Militants from the Islamic State of Iraq and the Levant overran Iraq's second largest city, Mosul, Tuesday as part of their push to create a region ruled by Islamic law in parts of Iraq and Syria. Analysts say this attack, which follows similar gains in Ramadi and Fallujah, is part of a wider objective of showing the Iraqi government's weaknesses as a way to garner support for their campaign.
Witnesses say hundreds of fighters in military dress arrived in Mosul's southern section and made their way to the west before capturing the heart of the city while taking control of military bases, government facilities and television stations.
Amir Goran, a Mosul-based reporter for VOA's Kurdish service, says in the beginning, everyone was expecting a strong response from Iraqi government forces backed by their helicopter gunships. He says no one expected the ISIL militants to take control of the entire city.
A doctor based in Mosul described his sense of shock in realizing that the city been left defenseless.
"There is no fighting. They run away. Everybody, the army, they run away. It is unbelievable. All the the army on the left side of the city, leave the city without any fighting," he said.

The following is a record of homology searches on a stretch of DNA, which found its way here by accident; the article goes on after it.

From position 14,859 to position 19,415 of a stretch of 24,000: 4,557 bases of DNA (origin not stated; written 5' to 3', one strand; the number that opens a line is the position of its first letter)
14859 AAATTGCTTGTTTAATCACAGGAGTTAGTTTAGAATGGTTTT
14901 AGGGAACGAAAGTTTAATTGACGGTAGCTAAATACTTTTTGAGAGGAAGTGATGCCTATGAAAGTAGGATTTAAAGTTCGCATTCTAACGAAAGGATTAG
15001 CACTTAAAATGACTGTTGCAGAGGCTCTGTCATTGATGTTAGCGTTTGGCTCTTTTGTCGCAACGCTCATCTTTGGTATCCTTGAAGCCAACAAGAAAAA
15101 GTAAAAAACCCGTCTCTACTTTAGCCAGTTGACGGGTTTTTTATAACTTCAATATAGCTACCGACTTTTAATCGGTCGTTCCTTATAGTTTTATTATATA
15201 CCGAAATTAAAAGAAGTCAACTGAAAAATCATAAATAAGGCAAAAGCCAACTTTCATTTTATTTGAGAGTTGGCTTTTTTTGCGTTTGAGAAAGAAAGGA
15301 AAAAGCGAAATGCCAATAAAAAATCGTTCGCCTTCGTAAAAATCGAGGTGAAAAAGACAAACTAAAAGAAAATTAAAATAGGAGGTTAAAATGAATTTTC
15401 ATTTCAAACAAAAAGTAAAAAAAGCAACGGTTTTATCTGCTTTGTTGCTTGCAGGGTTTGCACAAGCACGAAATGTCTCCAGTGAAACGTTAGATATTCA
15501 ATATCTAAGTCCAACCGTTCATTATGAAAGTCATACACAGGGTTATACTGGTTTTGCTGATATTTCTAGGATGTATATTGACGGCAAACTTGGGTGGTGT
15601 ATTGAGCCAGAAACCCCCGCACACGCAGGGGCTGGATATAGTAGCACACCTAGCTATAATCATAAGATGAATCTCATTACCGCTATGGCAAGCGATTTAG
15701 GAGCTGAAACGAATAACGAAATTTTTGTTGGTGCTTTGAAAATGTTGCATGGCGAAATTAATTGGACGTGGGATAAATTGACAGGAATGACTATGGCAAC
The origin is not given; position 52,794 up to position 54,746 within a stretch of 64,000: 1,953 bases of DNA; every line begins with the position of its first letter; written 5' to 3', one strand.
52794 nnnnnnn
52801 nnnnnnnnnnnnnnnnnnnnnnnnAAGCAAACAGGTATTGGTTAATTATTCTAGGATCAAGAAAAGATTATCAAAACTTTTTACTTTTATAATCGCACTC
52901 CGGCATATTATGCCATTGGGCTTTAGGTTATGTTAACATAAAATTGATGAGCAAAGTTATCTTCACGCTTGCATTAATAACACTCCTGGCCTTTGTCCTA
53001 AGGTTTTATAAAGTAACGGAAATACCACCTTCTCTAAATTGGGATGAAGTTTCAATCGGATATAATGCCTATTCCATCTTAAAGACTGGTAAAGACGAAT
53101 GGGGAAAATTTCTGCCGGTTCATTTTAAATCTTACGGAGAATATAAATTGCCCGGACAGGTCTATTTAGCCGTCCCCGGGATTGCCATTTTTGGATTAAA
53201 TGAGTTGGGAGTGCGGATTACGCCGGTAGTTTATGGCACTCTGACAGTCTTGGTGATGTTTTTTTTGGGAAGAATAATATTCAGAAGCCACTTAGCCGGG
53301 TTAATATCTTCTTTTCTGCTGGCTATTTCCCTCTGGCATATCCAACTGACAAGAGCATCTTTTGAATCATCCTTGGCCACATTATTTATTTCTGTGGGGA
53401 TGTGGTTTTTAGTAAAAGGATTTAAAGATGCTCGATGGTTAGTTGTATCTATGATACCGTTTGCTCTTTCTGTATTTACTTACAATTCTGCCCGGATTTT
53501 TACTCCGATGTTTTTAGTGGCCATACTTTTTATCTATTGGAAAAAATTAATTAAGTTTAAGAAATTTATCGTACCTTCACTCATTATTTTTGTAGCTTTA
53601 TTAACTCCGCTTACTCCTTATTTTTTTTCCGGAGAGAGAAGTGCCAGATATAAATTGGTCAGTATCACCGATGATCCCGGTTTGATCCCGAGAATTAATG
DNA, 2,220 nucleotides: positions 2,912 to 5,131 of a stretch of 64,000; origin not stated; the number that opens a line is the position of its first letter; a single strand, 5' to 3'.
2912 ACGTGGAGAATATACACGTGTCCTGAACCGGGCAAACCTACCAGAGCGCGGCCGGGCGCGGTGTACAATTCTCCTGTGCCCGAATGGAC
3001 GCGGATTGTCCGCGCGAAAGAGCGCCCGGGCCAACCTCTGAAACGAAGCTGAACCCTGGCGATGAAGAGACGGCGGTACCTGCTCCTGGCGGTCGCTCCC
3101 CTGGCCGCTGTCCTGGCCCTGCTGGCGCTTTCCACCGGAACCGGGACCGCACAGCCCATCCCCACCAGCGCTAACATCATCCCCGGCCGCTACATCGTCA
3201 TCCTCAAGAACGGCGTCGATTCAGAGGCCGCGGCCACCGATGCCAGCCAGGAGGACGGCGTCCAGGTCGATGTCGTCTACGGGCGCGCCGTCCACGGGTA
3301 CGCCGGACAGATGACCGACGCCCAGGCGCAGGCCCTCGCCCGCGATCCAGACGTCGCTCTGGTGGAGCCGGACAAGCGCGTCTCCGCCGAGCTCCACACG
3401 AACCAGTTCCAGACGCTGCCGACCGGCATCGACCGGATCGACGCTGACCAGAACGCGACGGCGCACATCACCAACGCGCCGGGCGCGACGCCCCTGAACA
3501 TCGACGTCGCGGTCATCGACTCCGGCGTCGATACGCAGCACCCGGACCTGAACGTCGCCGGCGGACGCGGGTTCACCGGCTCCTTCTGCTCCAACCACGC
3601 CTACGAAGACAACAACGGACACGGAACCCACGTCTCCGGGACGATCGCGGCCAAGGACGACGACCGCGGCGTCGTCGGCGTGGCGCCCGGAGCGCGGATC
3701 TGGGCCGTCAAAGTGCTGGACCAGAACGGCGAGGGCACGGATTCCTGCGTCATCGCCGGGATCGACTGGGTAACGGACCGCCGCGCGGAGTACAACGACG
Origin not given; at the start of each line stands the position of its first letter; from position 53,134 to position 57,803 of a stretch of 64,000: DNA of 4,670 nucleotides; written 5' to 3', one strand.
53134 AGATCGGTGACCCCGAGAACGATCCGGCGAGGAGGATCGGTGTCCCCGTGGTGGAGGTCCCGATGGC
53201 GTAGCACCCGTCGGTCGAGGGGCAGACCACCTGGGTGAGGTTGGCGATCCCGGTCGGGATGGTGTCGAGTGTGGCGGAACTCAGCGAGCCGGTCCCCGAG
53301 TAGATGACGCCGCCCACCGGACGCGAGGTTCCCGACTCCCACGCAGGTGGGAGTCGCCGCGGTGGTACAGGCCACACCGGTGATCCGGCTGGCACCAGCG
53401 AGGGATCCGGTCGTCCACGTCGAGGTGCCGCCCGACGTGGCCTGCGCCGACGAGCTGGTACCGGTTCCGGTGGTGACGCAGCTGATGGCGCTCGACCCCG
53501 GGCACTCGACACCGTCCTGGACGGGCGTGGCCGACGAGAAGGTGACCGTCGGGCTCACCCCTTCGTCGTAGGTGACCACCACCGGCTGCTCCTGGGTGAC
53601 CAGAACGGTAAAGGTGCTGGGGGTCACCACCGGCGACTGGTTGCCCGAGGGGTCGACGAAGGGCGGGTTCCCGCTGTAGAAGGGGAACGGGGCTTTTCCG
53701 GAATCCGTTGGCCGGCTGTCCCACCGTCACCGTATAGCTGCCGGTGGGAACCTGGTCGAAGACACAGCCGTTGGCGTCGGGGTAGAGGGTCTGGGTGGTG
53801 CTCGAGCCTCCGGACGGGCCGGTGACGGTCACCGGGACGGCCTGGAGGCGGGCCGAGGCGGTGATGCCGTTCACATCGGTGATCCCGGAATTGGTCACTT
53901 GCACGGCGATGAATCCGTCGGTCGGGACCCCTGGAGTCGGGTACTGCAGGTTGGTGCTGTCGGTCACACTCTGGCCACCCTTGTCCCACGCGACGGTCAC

Ken Pollack, a Middle East expert with the Brookings Institution, says the lack of response by Iraqi forces is the result of the politicization of the Iraqi military and a reduction in the training of its forces.
"What we saw from the Iraqi security forces in Mosul is indicative of a larger pattern that we've seen with the Iraqi military since the departure of American forces since 2011," said Pollack. "The Iraqis were never terrific to begin with, but they achieved a certain level of competency under the Americans."
Pollack says other factors, including the replacement of key generals, has led to a wide-scale breakdown in morale, which is evident in the army's fighting against ISIL militants in Fallujah, Anbar province and Mosul.
He says the ISIL has thrived during that breakdown, also tapping into the disillusionment of many of Iraq's minority Sunni Arabs who feel they are being marginalized and have no alternative but to fight the Shia-led government of Prime Minister Nouri al-Maliki.
"What we have seen is that ISIL has grown enormously in strength over the past two or three years as a result of the disillusionment of the Arab Sunni community with the Shia-dominated government of Nouri al-Maliki. There is an increasing sense among Sunnis that Nouri al-Maliki is nothing but a Shia chauvinist who seeks to oppress them exactly as they oppressed the Shia under Saddam Hussein's regime," he said.
The takeover of Mosul is the latest step in the ISIL's campaign to create an Islamist state in western Iraq and eastern Syria. In broadcasts to the city's residents, the militants said they want to preserve the safety of civilians and promised not to inflict damage to their properties or government buildings.